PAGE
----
typedef
Tyler wrote:

revolution wrote:
I'm not so sure that countability requires identicalness. Confused Is is not about definitions? If we define something loosely enough then it could encompass many different things and thus allow us to count them. Example: "Animals with two eyes" are countable but we don't expect them to all be identical. Just the word "animals" on its own is ambiguous and is a very loose definition, but in a certain contexts it can be clear what is meant.

Your mama so old. Her last name is asaurus

You guys play nice now. lol Very Happy
Post 24 Feb 2015, 13:28
View user's profile Send private message Reply with quote
revolution
When all else fails, read the source


Joined: 24 Aug 2004
Posts: 17270
Location: In your JS exploiting you and your system
revolution
Tyler wrote:
revolution wrote:
Do all [concepts] exist simultaneously and perpetually merely waiting to be used?
Actually I did mean contexts. But I suppose that concepts could also be valid in that sentence.
Post 24 Feb 2015, 14:31
View user's profile Send private message Visit poster's website Reply with quote
revolution
When all else fails, read the source


Joined: 24 Aug 2004
Posts: 17270
Location: In your JS exploiting you and your system
revolution
typedef: A "your mama" joke? The '00s called and want their text back.
Post 24 Feb 2015, 14:33
View user's profile Send private message Visit poster's website Reply with quote
Tyler



Joined: 19 Nov 2009
Posts: 1216
Location: NC, USA
Tyler
MHajduk wrote:
Tyler wrote:
Essentially, the argument I'm making is that all of our math (that I know of) follows from abstractions and generalizations of the natural numbers, and that these extensions and generalizations are natural in the sense that they are goal directed.
You're right at this point but, in fact, our natural numbers aren't so natural as it seems at first glance. They are abstractions taken from the basic need of counting things that, attention please, aren't countable at all. Have you ever seen two objects that are absolutely identical? Of course not. So the idea of such simple number as two is a rough idealization of the real situations. To make such a simple step as adding one to one we have to "depersonalize" every object, devoid it of its individual features. If you think about the material world in terms of uniqueness, you can't build mathematics. Our science has roots in abstraction, i.e., in fact, in the initial activity of reduction things to their chosen features.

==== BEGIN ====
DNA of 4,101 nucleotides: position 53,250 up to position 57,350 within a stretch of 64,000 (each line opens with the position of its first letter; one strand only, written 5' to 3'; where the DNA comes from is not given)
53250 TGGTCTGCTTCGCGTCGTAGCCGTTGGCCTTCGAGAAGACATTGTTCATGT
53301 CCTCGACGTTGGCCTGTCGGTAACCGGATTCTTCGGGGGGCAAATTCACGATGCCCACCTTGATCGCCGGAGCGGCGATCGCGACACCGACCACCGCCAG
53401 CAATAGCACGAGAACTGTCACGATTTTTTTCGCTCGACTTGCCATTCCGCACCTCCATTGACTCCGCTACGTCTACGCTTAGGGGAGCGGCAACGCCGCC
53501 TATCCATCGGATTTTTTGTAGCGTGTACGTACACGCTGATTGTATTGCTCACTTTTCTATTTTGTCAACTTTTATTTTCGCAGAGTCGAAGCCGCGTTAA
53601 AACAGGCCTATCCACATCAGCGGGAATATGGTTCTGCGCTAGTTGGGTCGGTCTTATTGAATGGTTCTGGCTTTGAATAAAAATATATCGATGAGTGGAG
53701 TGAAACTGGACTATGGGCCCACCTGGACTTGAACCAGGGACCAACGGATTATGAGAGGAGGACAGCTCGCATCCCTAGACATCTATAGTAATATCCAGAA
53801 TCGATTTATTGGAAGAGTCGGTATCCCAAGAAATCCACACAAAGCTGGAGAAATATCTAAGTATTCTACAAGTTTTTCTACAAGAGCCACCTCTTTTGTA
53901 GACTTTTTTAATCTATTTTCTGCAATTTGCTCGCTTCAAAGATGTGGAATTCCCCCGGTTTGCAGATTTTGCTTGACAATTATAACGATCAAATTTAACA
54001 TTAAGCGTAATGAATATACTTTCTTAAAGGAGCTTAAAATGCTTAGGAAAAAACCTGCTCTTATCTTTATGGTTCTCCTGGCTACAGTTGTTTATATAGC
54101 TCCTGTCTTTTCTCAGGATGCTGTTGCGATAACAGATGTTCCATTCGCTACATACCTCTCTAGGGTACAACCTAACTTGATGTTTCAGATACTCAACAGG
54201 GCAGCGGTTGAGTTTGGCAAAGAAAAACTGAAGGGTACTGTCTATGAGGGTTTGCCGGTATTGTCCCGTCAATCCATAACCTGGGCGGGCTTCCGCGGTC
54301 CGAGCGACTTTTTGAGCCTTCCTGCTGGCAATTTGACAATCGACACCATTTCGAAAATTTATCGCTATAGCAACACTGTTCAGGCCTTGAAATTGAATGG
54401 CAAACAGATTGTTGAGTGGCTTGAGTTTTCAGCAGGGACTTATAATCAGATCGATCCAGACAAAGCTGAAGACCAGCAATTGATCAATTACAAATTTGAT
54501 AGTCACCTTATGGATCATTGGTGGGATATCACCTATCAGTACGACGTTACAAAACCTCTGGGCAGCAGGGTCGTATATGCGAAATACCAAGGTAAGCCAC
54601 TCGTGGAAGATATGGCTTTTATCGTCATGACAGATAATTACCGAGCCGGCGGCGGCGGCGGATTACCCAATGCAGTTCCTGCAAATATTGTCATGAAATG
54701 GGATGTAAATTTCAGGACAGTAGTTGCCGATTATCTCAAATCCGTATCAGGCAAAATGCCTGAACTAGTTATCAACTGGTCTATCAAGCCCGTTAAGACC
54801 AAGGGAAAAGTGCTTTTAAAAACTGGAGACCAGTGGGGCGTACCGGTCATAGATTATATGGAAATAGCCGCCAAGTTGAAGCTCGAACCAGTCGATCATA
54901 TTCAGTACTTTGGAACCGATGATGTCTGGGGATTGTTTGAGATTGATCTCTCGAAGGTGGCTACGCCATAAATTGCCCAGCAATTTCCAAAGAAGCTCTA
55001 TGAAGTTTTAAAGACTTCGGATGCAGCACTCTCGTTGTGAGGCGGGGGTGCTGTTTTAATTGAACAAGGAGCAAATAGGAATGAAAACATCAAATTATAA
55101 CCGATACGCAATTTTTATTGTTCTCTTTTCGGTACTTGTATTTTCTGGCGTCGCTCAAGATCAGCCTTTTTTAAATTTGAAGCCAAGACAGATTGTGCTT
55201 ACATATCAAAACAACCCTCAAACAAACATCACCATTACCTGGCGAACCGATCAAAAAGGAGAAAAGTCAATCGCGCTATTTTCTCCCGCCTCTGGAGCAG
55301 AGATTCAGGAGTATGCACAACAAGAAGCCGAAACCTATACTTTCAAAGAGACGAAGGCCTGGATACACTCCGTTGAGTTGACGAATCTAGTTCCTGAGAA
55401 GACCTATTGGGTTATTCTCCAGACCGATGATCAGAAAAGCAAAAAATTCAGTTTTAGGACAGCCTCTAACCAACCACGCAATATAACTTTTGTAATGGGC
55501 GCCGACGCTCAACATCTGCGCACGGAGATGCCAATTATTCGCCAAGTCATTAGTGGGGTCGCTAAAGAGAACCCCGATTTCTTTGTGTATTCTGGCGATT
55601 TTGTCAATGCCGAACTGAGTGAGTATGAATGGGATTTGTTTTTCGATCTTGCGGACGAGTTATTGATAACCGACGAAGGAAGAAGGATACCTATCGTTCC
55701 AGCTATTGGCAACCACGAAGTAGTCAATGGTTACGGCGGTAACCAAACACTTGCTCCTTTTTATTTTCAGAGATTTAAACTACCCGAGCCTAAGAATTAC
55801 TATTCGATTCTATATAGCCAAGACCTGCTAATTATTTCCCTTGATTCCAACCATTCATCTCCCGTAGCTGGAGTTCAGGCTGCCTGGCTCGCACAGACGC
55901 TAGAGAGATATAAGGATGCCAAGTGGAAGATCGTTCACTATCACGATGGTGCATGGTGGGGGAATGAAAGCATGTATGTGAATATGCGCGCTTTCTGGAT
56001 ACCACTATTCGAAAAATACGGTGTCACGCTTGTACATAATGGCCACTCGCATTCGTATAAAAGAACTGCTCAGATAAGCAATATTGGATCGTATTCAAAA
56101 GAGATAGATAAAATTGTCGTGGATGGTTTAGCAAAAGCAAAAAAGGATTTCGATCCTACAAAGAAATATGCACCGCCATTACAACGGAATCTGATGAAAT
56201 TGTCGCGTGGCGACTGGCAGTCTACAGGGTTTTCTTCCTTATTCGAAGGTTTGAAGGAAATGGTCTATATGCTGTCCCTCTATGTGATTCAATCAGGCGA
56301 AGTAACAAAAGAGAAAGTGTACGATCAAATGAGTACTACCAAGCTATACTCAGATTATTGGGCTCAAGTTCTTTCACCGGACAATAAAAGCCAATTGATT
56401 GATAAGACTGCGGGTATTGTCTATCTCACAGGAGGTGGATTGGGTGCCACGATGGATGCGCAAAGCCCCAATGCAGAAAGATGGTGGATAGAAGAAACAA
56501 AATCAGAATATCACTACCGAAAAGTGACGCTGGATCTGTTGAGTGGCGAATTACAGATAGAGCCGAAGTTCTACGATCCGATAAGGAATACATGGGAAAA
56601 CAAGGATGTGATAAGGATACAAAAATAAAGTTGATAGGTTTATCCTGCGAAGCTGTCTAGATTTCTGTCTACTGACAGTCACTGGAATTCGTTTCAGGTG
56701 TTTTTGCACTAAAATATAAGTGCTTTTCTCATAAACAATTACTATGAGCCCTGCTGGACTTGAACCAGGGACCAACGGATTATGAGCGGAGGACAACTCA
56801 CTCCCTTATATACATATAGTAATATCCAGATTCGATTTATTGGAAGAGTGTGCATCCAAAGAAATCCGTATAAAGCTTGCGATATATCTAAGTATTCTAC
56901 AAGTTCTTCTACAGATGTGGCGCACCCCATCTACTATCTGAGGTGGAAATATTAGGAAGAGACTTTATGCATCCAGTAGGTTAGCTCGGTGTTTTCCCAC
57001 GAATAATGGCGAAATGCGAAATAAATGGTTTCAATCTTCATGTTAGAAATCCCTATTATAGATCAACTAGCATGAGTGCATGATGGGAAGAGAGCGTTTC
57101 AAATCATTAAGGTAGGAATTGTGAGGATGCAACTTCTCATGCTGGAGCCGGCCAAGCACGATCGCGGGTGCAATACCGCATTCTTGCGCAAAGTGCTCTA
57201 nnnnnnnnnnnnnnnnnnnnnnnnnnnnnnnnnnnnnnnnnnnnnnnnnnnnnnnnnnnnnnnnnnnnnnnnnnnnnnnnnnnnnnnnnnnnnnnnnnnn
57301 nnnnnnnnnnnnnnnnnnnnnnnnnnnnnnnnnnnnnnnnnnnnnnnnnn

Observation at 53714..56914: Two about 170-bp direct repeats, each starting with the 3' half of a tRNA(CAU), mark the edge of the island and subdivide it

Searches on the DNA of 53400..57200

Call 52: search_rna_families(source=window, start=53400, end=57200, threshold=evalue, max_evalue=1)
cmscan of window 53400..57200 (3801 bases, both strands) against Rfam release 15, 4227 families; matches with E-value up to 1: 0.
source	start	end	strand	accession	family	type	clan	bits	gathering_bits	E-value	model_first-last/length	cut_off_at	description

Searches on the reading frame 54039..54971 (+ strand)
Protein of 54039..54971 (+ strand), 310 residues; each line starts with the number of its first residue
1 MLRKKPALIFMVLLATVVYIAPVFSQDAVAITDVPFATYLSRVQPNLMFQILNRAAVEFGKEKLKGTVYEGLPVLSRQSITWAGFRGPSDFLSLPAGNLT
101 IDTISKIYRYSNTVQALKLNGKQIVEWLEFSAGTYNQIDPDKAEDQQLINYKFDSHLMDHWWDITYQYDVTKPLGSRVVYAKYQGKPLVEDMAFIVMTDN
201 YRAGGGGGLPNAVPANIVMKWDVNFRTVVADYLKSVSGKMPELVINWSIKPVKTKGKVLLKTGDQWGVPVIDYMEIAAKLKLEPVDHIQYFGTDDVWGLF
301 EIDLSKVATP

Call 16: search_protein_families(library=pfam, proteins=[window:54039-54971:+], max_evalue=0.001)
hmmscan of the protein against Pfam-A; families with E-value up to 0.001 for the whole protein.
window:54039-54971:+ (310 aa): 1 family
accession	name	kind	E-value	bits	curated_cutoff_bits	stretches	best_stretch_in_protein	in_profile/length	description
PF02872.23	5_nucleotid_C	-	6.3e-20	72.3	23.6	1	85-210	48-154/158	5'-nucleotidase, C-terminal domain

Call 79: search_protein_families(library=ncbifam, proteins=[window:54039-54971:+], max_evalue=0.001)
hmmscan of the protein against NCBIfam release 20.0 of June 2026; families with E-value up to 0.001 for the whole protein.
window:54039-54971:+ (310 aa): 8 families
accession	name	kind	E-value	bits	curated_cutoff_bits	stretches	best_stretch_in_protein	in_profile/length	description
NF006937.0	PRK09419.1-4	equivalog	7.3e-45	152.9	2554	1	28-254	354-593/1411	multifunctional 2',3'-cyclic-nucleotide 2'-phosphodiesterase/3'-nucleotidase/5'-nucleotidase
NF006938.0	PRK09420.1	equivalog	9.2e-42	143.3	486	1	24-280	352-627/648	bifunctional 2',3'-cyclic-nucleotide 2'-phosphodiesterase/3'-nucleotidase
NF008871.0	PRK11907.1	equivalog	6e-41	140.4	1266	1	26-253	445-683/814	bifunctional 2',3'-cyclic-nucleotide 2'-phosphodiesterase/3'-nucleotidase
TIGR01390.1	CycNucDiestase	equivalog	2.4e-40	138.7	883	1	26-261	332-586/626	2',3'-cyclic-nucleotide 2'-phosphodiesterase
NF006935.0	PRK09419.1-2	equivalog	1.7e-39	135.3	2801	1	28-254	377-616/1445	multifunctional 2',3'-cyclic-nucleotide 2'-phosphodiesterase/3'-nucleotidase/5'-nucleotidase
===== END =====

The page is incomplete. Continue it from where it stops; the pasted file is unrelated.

The object's themselves may not be countable, but we have discrete categories in our mind that are. If I have two apples, I have two distinct objects that aren't exactly equal, but they both fit the category "apple", so I have two apple. Medias of exchange are a perfect example of us ignoring the distinctness of items, where what the item itself is matters none at all and all of the object's value comes from the category we place the item in. A physical Euro is a useless piece of paper, but because we place it in the homogenous category of "money" or "Euro", it has value. (Actually, if you like Carl Menger, it has value because we expect others to value it tomorrow. But all of this presupposes the category of media of exchange.)

But again, when we start talking about categories and stuff, we're getting into philosophy (epistemology).

I get your point with pi and e being fundamental to nature. I guess I may be too strongly anchored to a view of looking at how math actually was developed. (A sort of theoretical history of how it must have happened.) E.g. A caveman had one apple, found another, then had S(1)=2 apples. Then he wondered what would happen if he found 3 more, then realized he have S(S(S(2)))=5 and invented the concept of iterative application of the S function (i.e. addition). Then he ate one and discovered the inverse of S, then ate two more and discovered subtraction. And so on, you get the idea.
Post 24 Feb 2015, 21:21
View user's profile Send private message Reply with quote
typedef



Joined: 25 Jul 2010
Posts: 2913
Location: 0x77760000
typedef
revolution wrote:
typedef: A "your mama" joke? The '00s called and want their text back.

Image
Post 24 Feb 2015, 22:49
View user's profile Send private message Reply with quote
Display posts from previous:
Post new topic Reply to topic

Jump to:  


< Last Thread | Next Thread >
Forum Rules:
You cannot post new topics in this forum
You cannot reply to topics in this forum
You cannot edit your posts in this forum
You cannot delete your posts in this forum
You cannot vote in polls in this forum
You can attach files in this forum
You can download files in this forum


Copyright © 1999-2020, Tomasz Grysztar.

Powered by rwasa.